Big gold eyes stared at me from the darkness. Unblinking, full of misery—the stare of determination. His breath was held, as he waited for my response. I gave none. Finally, he folded. Give me the cheese, he said with his eyes.
“It’s been a long day,” I said, “You’ve got dog food you know.” The house is very quiet now, so quiet I can hear the summer insects singing through the walls. Everything has its balance. Twelve hours ago it was all noise.
Scout Meeting Number Two
Today I handed over my newly cleaned house on a silver platter to our Spiral Scouts circle. As their fearless leader, I ushered seven kids under seven into the dining room to continue work on our cooking badge. I got lucky. The first badge my circle is working on is something I enjoy teaching children.
As per the badge requirements, the children are learning the seven-year-and-younger version of self-sufficiency. Self-sufficiency began today with making a side salad, largely because I could incorporate a bunch of physical skills into it.
My dining room table would have looked very elegant set up with various shining metal bowls of water for washing the lettuce leaves, if it were not for that ugly red bowl. Scouts’ dues don’t exactly pay for beauty—they barely pay for lettuce.
After washing the leaves, the scouts had to break them into appropriate sized pieces and put them in their own bowl. I should have gotten pictures of the salads. There were many almost intact lettuce leaves. I heard one parent saying “Are you going to fit that in your mouth?” The kids either learned to break salad greens, or learned how to have vulgar eating habits. Either way.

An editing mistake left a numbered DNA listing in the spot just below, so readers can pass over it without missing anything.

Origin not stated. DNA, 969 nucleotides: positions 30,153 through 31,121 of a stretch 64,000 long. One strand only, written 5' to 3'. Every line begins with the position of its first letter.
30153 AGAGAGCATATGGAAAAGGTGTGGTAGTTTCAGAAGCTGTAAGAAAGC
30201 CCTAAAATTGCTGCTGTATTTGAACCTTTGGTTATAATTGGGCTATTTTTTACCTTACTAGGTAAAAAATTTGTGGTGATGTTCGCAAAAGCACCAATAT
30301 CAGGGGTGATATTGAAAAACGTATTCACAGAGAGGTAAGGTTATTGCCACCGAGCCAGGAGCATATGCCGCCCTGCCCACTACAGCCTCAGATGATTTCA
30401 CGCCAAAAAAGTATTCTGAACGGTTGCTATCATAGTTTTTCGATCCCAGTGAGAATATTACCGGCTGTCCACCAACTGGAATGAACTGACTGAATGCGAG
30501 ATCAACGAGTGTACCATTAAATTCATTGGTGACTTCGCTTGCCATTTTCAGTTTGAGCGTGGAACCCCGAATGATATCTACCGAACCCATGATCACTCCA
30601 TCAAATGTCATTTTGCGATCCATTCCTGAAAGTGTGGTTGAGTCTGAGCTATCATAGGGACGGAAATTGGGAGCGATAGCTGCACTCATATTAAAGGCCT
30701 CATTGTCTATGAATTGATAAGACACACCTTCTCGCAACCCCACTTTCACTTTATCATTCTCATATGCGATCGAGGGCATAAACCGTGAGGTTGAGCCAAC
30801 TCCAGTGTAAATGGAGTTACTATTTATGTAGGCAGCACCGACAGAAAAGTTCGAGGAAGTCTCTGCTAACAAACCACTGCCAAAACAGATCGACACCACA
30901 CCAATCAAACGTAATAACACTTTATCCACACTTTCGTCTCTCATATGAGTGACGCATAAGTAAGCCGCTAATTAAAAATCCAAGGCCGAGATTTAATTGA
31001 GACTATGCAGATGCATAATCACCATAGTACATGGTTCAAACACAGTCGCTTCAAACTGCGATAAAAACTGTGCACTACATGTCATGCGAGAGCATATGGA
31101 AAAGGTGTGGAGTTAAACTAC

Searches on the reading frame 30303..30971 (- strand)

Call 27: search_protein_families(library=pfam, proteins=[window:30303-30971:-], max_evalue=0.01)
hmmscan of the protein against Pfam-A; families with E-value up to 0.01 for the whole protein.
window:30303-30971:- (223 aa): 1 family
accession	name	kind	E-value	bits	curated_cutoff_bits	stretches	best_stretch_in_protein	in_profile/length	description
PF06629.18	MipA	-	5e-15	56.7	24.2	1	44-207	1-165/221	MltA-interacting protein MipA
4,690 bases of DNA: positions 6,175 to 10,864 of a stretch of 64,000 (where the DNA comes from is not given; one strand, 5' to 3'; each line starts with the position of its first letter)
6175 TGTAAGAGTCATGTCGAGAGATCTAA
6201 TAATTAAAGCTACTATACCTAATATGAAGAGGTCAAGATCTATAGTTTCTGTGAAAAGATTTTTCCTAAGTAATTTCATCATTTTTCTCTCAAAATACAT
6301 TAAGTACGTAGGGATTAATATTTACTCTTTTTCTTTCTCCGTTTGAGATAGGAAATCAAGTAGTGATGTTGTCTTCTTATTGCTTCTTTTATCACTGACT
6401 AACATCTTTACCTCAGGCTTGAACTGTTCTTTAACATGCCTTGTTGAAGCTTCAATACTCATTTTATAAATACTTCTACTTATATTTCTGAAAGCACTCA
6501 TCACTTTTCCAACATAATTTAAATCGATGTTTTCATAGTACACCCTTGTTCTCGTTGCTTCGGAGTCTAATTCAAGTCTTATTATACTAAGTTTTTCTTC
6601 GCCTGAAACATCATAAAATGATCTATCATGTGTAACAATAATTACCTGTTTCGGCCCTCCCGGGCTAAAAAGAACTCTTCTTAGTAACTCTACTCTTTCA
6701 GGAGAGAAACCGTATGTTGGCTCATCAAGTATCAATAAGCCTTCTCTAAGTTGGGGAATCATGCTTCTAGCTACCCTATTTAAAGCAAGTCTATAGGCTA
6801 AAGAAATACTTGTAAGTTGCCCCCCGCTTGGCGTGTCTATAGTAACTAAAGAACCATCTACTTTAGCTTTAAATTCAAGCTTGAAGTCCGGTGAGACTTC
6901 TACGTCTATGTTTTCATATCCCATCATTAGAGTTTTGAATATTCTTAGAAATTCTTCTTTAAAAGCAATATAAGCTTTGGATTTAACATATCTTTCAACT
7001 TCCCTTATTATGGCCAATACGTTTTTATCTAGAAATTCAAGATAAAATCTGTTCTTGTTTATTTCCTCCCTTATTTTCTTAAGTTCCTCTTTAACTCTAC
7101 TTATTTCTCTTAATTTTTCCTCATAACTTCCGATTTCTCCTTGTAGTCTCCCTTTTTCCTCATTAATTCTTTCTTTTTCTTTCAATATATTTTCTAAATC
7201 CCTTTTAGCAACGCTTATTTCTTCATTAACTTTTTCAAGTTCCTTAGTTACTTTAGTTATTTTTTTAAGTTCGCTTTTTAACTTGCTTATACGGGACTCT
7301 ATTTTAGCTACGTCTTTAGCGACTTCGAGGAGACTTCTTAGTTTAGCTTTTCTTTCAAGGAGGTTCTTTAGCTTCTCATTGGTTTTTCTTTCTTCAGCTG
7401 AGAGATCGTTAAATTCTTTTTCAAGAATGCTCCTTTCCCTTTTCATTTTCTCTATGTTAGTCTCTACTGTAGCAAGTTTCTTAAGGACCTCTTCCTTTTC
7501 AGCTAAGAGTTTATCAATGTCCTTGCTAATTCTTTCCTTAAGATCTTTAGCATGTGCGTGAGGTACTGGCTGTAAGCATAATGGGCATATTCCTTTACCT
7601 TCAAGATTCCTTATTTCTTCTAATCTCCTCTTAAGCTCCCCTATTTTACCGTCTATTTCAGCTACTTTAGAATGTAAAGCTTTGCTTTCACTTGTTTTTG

The children then traveled to the west side of the dining room table, where I had put seven carrots in a pretty little banana-split dish. Who makes banana-splits in a fancy dish? Clearly, it was made for holding carrots. Reverse psychology—now I really want to make a banana split in that thing. Anyway, the kids then had to peel their carrots, and grate them over their salads. This, thank goodness, resulted in no skinned-knuckles. I heard more than one parent say “Now we don’t want any thumbs in our salads.” I love these people.
Then they added a few cherry tomatoes, and moved onward to the east end of the table, where I hovered over the bottle of expensive olive oil. It was time to make my standard vinaigrette, which was almost guaranteed to repulse any child, but did require a great deal of measuring and pouring for practice’s sake. The children poured their olive oil and balsamic vinegar, measured out their sugar, salt, and garlic, and then got to shake the mixture up in a mason jar—the fun part. Miraculously, three out of the seven children (including the refined taste buds of my son) actually liked the vinaigrette. The other children were given your standard American ranch dressing to mask the garlic/balsamic vinegar.
Then, all restraints gave way. The children ran circles around the house like screaming banshees, just blurs of the same colored polo shirt uniform. Another scout meeting under my belt, complete with a side salad.
I gave the cheese to Big Dog. Those sad gold eyes—he’s too good.